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New Looks Key at N.Y. Event

Carole Sloan, January 26, 2009

Exhibitors at the New York International Gift Fair/Home Textiles Market Week here are putting significant emphasis on product enhancements as a key inducement for retailers to buy.

With a track record of lower attendance at the Atlanta and Dallas regional markets, most exhibitors do not expect that pattern to change for the market here. While hopeful about results, many have no idea what to expect.

One thing is for certain: Product introductions will be tight, with each introduction making a meaningful statement in the supplier's product lineup, rather than just bringing out product for product's sake.

"We had a decent Dallas and Atlanta even though the traffic was down, and we showed in our corporate building, not the Mart in Dallas," said Mary Ella Gabler, principal of Peacock Alley. Looking at the full year ahead, Gabler remarked, "Who knows what New York will bring? All of us want more business, but I see all of us having less business this year. It's not going to be terrible, but tough."

Despite lower attendance, "we were pleasantly surprised by the results in Atlanta; I was happy" said Pamela Kline, principal of Traditions by Pamela Kline. One of the things that made Atlanta better than expected, she said, was, "I reinvented myself with the target — a younger customer. The bed turned out to be my best bed, and even the older customers liked it."

As a result, Kline expects that New York, typically her best show, "will be a pleasant surprise."

For Sferra, this period is one of hand-holding with customers, Paul Hooker, principal commented. "We're giving as much as we can for our customers" in terms of finding discounts on in-line products and have day-to-day items that are always in stock. "We're giving customers a reason to come in. We've always been known as affordable luxury. The discounts will provide higher margin incentives, and they won't be advertised."

Noting that "some retailers are reordering," John Rose, principal of Textillery added, "I have no idea what to expect from New York. Because it's at the end of the month and year-end, it may have an edge on the other regionals."

To bolster the company's product introductions, Textillery is adding a lot of new bamboo, lots of new designs in menswear and spring looks.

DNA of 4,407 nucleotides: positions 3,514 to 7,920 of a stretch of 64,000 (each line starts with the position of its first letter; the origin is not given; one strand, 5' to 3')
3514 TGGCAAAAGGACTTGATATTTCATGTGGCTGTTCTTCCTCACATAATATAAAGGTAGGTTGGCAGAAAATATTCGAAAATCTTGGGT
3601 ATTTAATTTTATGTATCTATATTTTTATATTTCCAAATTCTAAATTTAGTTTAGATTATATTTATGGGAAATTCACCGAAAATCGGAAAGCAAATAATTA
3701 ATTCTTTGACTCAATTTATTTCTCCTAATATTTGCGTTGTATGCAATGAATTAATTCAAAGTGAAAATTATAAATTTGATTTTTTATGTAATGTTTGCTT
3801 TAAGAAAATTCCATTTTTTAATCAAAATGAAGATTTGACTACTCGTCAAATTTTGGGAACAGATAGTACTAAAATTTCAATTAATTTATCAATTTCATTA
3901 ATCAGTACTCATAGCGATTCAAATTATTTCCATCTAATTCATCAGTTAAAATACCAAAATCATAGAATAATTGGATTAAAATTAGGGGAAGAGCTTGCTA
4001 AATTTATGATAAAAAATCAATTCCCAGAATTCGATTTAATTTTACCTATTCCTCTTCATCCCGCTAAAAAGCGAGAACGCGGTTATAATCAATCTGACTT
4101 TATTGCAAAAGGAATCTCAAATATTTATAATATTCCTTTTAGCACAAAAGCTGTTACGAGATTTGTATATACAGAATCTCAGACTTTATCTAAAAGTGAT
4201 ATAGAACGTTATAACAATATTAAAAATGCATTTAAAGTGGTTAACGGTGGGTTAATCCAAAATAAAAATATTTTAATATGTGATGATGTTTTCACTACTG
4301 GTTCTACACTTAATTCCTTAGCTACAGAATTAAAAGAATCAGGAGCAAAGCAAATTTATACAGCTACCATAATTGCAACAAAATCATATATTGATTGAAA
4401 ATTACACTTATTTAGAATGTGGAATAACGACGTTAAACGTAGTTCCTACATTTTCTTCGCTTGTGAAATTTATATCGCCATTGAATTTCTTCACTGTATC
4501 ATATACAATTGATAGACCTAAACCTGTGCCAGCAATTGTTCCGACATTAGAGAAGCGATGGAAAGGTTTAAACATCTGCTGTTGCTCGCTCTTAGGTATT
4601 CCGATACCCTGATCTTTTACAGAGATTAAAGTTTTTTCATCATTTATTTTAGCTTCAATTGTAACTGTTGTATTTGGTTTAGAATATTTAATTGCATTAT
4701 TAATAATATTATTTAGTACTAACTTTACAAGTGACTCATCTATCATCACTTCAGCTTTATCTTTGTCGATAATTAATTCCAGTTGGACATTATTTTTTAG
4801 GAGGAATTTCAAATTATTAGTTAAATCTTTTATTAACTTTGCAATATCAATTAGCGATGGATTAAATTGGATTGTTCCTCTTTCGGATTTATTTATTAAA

"We have to strike a balance, creating a reason to buy new things when there is a natural reluctance" in this period, explained George Matouk, Jr., president of Matouk. "We're emphasizing creativity but taking a narrow approach. We're using existing materials in product development and focusing on existing opening price points."

Matouk added, "We're addressing the aspirational customer. We're trying to give stores an opportunity to expand their reach."

John Fraley, coo of Home Source, sees customers "managing their business with what they have, with the exception of product that is new and different. It has to be really special."

Home Source is hoping to benefit from its new East Coast sales arrangement with One Coast, with the rep company bringing customers from the Javits to the Home Source showroom at 230 Fifth Avenue.

"It's a crisis of confidence," said Ann Gish, president of her namesake bedding company. "We're showing three new beds — and new colors in the other three. It's really good value for what I'm offering." Interestingly, she added, "I'm selling the most of the most expensive items in my new product book."

For Anichini, "We think the market will be terrible, and we're being conservative," said Marti Dollenmaier, president. In addition to the anticipated lack of traffic, she said, "People just don't want to spend money."

Customers are staying closer to home and they're going to markets based on locations," remarked Cathy Stemmler, national sales manager for SDH. The market in New York will be a different experience for the firm, "since we're moving from the Piers to Javits, and we're not doing a fancy booth, to keep costs down."

Click here for a slideshow of product images from the show.